The London Eye
If you've been to London, you'll have seen the Eye - what else do you call it? It's the giant Ferris wheel that has taken over from the Millennium Wheel as London's most distinctive landmark. Completed in 1999, it offers a ride, lasting one hour, for an eye-watering £16.50 a pop. Take a tour of the wheel to see what all the fuss is about, and you can climb to the top for a fabulous view of the London skyline. A walk along the outside of the wheel offers a peek at what you can see from the top floor. A light show features on a loop.
Isle of Wight
With its long, white sandy beaches, low-rise buildings, and subtropical vegetation, the Isle of Wight was once an important center of Roman maritime trade. Today it's Britain's best-loved vacation island with a population of more than 140,000 people. And it is packed with fun activities for all the family. Some of the best family attractions on the island include the Isle of Wight Sea Zoo at Newport, famous for its playful otters and otter cuddles, and the Sarcophagus Museum, which tells the story of its mythological past through an incredible collection of Ancient Roman artifacts. At the heart of the island, the Isle of Wight is a peninsula and has the most stunning natural landscape, made up of rugged coastline and lush countryside. To get around the island, choose from around 20 public bus routes or hire a car, which can take you from the mainland to all of the major attractions. The Isle of Wight rail service links all the main towns and towns and villages on the Isle. To explore the island, most visitors choose to rent a car, as public transport is limited, although bikes and other transport is also available. Roads are generally busy and heavy traffic, so if you're a keen motorcyclist, best to avoid the Island.
Situated in a landscaped courtyard between The Mall and the River Thames, Somerset House is the flagship of the Imperial War Museum. Over the years it has provided the British government with a number of offices, including that of the first Prime Minister. The first palace in London and the first purpose-built royal residence outside of the British Isles, Somerset House has one of the country's most extensive collections of the history of the British monarchy and empire, as well as related information about English architecture and design. Its several buildings are connected by a series of gardens, courtyards, lawns and fountains. Highlights include the Queen's Gallery, where the monarch's possessions and those of more than 800,000 other subjects are displayed. In the landscaped courtyard are extensive displays of military artifacts and machines. Inside the building, the Hall of British and Irish Art chronicles British art from the Norman Conquest to the present, with exhibits of the newest finds from the archaeological expeditions in the British Isles.
The well-established Chester Zoo is on the outskirts of the British city of Chester. It's open to the public daily, and admission is always free. Although, with 12 hectares of park, woodland, animal enclosures and rest areas, the zoo is open year-round and offers visitors an insight into different habitats and animals, both past and present. Highlights include Africa House, Europe House, China, and the Birdlife in the World and Bumble Bee houses, where you'll find the best example of bumble bees in the UK. Don't leave the zoo without checking out the Great Family Forest, a walk around the educational displays and rest areas of a reconstructed woodland environment, such as hay meadows, a woodland and wildflower garden.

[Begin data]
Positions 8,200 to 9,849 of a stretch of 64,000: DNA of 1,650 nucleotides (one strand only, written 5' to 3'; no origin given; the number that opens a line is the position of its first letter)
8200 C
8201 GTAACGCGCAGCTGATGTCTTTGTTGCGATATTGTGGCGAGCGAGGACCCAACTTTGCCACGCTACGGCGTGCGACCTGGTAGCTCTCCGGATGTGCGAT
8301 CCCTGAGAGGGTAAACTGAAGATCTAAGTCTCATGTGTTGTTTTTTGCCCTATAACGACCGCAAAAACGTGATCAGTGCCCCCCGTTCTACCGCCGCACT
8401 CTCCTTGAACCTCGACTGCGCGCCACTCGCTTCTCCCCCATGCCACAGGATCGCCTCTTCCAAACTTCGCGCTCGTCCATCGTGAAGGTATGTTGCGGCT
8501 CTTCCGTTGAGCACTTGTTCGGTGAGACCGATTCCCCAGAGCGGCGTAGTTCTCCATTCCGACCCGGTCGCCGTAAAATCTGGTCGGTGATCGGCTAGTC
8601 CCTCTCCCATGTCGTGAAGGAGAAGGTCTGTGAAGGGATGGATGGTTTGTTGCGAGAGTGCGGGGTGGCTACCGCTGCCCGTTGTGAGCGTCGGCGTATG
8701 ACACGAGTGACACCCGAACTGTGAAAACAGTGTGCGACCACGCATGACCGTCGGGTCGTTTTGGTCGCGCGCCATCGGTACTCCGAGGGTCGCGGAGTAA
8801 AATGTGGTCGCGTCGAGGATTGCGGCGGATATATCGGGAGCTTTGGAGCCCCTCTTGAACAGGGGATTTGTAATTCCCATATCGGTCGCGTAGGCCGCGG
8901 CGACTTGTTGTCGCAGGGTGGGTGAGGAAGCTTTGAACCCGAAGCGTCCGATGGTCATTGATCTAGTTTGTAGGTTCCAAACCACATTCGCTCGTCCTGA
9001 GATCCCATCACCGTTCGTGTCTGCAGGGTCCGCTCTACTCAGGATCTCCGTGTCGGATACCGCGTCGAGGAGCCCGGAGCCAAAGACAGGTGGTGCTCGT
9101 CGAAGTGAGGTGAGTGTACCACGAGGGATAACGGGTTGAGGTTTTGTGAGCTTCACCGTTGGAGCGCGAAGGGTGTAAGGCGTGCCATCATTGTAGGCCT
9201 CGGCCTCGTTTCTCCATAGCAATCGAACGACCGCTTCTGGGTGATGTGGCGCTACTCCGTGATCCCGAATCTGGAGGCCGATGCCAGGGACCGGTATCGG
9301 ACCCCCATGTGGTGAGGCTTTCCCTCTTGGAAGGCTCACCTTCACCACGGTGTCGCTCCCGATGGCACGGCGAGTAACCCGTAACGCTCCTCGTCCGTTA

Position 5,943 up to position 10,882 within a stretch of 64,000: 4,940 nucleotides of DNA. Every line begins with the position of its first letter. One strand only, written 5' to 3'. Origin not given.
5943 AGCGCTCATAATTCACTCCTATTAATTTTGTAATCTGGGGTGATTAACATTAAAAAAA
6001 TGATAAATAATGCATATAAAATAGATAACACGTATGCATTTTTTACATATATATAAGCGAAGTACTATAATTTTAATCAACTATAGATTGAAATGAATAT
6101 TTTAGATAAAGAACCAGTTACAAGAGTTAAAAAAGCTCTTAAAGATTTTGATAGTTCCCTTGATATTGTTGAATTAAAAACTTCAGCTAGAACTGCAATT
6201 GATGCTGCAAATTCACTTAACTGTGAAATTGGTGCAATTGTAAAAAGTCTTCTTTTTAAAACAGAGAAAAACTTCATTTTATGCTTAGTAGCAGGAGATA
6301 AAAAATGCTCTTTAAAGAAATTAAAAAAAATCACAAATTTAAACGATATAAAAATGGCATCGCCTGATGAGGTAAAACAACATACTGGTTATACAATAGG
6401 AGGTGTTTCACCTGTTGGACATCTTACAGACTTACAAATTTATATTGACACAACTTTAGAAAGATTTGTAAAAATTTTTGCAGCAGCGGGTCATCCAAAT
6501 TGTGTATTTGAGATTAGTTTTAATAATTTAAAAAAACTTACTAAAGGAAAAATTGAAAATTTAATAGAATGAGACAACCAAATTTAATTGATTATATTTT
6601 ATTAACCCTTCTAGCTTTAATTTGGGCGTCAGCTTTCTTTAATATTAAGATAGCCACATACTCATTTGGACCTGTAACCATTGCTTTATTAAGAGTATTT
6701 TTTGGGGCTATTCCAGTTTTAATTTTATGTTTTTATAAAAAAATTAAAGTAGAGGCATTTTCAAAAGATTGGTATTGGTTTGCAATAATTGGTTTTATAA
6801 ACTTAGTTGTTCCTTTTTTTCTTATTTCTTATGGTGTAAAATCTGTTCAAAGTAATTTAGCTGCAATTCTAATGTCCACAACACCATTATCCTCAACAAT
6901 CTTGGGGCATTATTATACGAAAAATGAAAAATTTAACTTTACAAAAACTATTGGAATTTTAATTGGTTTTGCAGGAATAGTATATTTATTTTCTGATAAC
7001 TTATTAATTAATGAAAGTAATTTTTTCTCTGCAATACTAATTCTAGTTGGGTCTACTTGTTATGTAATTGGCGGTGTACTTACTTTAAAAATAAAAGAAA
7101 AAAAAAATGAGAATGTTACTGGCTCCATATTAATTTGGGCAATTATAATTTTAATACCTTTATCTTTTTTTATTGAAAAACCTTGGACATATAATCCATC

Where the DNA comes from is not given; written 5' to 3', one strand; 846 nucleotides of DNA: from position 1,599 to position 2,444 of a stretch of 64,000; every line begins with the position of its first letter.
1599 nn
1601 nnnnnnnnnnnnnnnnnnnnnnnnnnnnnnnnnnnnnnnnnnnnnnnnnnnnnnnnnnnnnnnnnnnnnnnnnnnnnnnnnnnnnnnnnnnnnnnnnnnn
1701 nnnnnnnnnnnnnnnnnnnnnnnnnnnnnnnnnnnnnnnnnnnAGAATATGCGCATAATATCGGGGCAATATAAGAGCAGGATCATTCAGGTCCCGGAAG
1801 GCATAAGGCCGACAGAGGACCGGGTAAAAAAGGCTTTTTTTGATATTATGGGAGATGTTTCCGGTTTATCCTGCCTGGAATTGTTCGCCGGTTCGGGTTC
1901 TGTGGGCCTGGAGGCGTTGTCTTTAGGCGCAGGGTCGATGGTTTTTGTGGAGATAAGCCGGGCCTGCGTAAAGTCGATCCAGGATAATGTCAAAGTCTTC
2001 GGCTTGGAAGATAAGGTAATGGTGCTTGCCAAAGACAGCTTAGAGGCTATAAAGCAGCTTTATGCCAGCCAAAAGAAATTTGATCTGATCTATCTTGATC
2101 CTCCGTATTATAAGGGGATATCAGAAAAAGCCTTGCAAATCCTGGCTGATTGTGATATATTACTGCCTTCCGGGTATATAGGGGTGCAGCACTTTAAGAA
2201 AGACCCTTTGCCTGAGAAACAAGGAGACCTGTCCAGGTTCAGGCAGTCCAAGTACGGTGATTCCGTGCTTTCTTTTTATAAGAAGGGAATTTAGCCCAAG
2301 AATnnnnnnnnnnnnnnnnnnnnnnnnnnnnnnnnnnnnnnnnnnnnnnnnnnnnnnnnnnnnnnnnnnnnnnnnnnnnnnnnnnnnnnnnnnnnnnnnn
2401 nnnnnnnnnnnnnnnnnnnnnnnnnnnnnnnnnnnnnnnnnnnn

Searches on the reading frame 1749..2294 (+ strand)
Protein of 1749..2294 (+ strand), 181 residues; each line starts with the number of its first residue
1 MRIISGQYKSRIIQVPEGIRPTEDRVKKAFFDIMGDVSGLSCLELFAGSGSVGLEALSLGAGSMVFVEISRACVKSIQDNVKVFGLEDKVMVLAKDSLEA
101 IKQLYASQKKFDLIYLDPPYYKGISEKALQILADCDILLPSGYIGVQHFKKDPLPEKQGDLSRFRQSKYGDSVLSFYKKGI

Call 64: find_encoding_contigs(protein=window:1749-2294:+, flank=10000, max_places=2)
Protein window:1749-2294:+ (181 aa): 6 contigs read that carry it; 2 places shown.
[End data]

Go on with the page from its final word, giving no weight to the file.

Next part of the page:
Recently listed as one of the country's finest haunted houses, Wallington House is a 17th-century country residence which is now open for guided tours. Once owned by Robert Clive and also George III's great-grandfather, it was home to the present owner, Gerald Nevill, from 1959. His main hobby was theatrical costuming, which he took up at a very young age, and for this he designed a costume that he said was inspired by a scene in a William Shakespeare play. The costuming theme developed into a fascination with all things theatrical, especially the work of Edgar Allan Poe. He arranged his lavish rooms to look like scenes from a number of his works and there are displays and displays of his costume designs, props, stage costumes and sets, all of which are included in the price of the tour.
Visit Kew Gardens, one of the top garden destinations in the world, and you'll enjoy the story of its history. Kew gardens was first founded in 1688 by William III. It was originally designed as a private pleasure garden but was taken over by the crown in 1759. Although Kew is noted for its greenhouse collections, it has undergone significant renovations to other areas since it was founded. Its landscape and many specimen trees, along with its famous collections of Himalayan rhododendron and azalea, were laid out in the 1800s by the pioneering horticulturist, Lancelot "Capability" Brown. Of particular interest is the Great Pagoda, which has a series of stories from Buddhist history along its base. The Kew Gold Collection is also fascinating. It includes 12 famous paintings by the French Impressionist and post-impressionist master Claude Monet, including his famous water lily, The Waterlilies, which hangs above the Long Water channel. Kew Gardens is an easy 45-minute bus ride from London. For information about Kew, call Kew Direct Tel: 0844 877 7300.
With a population of around 14,000, Greenwich Park (Greenwich Palace) is the smallest of London's royal parks. With its formal lawns and decorative flowerbeds, its Gothic palace and the surrounding green belt, Greenwich Park is the quintessential park, with the historic part laid out in the 18th century to resemble an English landscape. As the home of the Prime Meridian, the Greenwich meridian was the birthplace of navigation. Greenwich Park is home to over 50 species of birds, such as the Robin, the Blue Tit, the Great Tit and the Goldcrest, while others that nest in the park include the Buzzard, the Carrion Crow and the Peregrine. Commonly seen is the Little Egret and many, many types of wading birds. The Department of the Environment have set up several bird-watching hides, providing information to visitors who want to observe the various types of bird in the park. Entry is by tour only and must be booked in advance. At 10am on selected dates, the park opens to visitors and offers a guided tour, which includes a bird-watching tour around the park as well as a garden tour.